August 06, 2002
Historical Forces

The United States is the only major world power whose origin can be traced back to a single date in history. A single date less than eleven generations ago. Think about that for a second. Your grandmother's great-grandmother probably was alive during the Civil War, and her grandmother's great-grandmother would've been old enough to serve beer to Thomas Jefferson outside Constitution hall on a particularly hot July day. As far as nations go, the United States is only relatively new, but as a people, Americans haven't even had time for the shine to wear off. And it's not just America that's relatively new. The way of life characterized as "western" (industrial, urban, information driven) originated at about the same time as the American state, in the mid-18th century.

The lessons you get in history classes don't really emphasize that before about 1500, "the west" (i.e. Europe & England) really wasn't much to write home about. For ten centuries they had done little more than build thick-walled castles on every hilltop they could get their hands on and set each other's peasants on fire. Even when they managed to unite they were at best a force among equals.

For more than a thousand years, a thousand years, the true centers of learning, culture, and refinement in the west weren't in London or Bonn or Paris or Milan, they were in Cairo, Damascus, Baghdad, and Istanbul. For fifty generations if you were a scholar or a scientist or an artisan you headed straight toward the caliphates and kingdoms of the Islamic empires. It certainly beat the hell out of a monastery.

You see, Western Europe wasn’t the direct inheritor of the cultural climax of Rome. Barbarian invasions and a general lack of urbanization caused a collapse of this area so thorough many local peasants believed the marbled columned ruins were built by gods.

The heavily urbanized, and therefore highly literate and well educated, section of the empire was in the East. When the Bedouin exploded out of their wasteland home they conquered an area holding libraries of knowledge ten centuries old. They carried with them a religion and law that emphasized all learning as valuable, and so these libraries were saved, expanded, and eventually bettered in every way. Islam began to be seen by its adherents as a force of history, which was self-evidently better than any other lifeway it encountered. For a thousand years it met, matched, and overcame every obstacle thrown at it, and was better for each challenge.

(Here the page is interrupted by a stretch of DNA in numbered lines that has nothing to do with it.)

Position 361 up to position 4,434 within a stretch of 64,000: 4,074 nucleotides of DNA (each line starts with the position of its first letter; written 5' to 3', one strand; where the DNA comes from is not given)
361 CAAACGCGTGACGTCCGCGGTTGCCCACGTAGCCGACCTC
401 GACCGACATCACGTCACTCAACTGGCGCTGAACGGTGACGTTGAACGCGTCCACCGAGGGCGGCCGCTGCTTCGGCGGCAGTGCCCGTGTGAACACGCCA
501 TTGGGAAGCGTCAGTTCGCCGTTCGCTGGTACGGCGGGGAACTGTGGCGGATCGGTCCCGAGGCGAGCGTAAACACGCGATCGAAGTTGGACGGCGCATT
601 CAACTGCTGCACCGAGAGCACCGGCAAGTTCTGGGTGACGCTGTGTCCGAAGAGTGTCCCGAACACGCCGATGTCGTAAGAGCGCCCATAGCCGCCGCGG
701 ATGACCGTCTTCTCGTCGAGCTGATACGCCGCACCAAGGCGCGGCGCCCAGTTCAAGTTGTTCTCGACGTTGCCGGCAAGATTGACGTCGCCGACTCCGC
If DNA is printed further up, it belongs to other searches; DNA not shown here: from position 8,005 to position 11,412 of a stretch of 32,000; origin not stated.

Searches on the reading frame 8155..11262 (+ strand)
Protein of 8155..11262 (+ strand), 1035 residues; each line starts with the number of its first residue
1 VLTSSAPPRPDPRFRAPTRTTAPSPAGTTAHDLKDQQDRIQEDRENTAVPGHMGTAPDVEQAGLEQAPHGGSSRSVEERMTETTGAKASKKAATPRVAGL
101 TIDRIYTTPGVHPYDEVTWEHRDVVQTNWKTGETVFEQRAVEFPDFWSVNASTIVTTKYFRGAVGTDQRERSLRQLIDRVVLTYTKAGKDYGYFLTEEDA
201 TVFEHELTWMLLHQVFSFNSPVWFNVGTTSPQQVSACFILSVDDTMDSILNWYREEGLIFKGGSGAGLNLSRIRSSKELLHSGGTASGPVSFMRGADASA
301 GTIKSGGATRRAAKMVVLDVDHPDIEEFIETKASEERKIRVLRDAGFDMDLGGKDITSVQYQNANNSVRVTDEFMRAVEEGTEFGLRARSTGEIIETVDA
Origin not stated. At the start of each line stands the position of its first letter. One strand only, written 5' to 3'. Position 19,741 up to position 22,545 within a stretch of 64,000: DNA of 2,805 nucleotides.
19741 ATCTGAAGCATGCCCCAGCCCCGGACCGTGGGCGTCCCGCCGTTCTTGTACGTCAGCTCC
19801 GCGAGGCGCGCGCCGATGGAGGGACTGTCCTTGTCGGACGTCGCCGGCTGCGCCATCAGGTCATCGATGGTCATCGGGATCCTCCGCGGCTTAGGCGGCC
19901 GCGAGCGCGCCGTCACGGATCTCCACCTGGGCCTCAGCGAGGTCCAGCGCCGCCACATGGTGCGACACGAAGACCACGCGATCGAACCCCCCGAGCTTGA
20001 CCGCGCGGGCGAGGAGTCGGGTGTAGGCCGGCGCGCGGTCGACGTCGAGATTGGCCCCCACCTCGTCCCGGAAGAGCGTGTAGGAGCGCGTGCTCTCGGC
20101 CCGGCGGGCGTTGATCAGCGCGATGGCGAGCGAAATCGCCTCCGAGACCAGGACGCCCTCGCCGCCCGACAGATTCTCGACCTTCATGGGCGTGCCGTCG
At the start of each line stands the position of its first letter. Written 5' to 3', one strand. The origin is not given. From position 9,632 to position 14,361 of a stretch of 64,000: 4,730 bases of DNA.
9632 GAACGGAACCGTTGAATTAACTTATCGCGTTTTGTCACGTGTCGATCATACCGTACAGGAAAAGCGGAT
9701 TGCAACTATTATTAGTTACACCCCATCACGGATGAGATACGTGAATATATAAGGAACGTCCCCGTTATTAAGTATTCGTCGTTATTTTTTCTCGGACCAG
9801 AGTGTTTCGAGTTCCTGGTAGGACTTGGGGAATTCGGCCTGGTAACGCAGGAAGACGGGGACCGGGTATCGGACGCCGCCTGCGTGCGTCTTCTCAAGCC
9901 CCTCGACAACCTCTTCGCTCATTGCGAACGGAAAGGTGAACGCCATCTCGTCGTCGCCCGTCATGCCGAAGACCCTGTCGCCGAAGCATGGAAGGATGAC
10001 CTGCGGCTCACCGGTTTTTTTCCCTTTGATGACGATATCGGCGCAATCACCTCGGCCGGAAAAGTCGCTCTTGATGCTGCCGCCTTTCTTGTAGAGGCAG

However, for reasons not entirely clear, something went very, very wrong. The last great Islamic empire, the Ottomans, stood at the gates of Vienna for three months in 1688. If they had broken through those walls Europe would've been open before them, and we all might be chanting "God is Great" today. But they didn't, and this watershed event represented a zenith that would not, and in fact could not, be equaled again. In a little more than one hundred years all the rules of warfare would be changed, and for whatever reason the Muslims never got the new playbook.

So it's important to note that unlike Western Europe, the cultures of Islam have fifty generations of being the paragon of western cultural achievement. This supremacy lasted so long it invaded every part of their culture, became part of the fabric of their existence. Islam ended up being all about looking to the past, because the past was where everything important was.

In the space of just a little more than a hundred years, just two human lifetimes, this entire world order got stood on its head. Europe didn't just field bigger armies, or figure out better tactics. Europeans figured out how to build fighting machines which were literally undefeatable by anything the cultures of Islam could create. Napoleon humiliated the Mamaluks in Egypt at Shubra Khit and Imbabah in 1798, and the world would never be the same.

Because Europe didn't just create new ways of fighting wars, they created new ways of living life, of thinking, of believing. Liberal democracy, capitalism, and material science didn't just make Europe supreme, it made Islam irrelevant. In a little more than a century fully one thousand years of history and achievement simply ceased to matter.

The shock of this is something Arabs are still dealing with. At first Islamic cultures attempted to co-opt western ways, but fully embracing the things that made the west powerful would've required them to repudiate everything they felt made Islamic culture valuable. Europe had nearly four hundred years to come to terms with this brilliant, horrible engine, but they only gave the rest of the world a single generation. And with one single exception (Japan) no pre-existing culture managed it.

Truly, the center did not hold for the Muslim world, and it in fact ended with a whimper. The cold truth is that were it not for the geographic coincidence of petroleum and the logistical convenience of using natives to pull it out of the ground, Islamic culture would have been largely destroyed a hundred and fifty years ago. The Czars of Russia wanted an Orthodox mass spoken in the Hagia Sophia, the church of the Holy Wisdom in the center of Istanbul, and if it weren't for the British there would've been little the Ottomans could've done to stop them.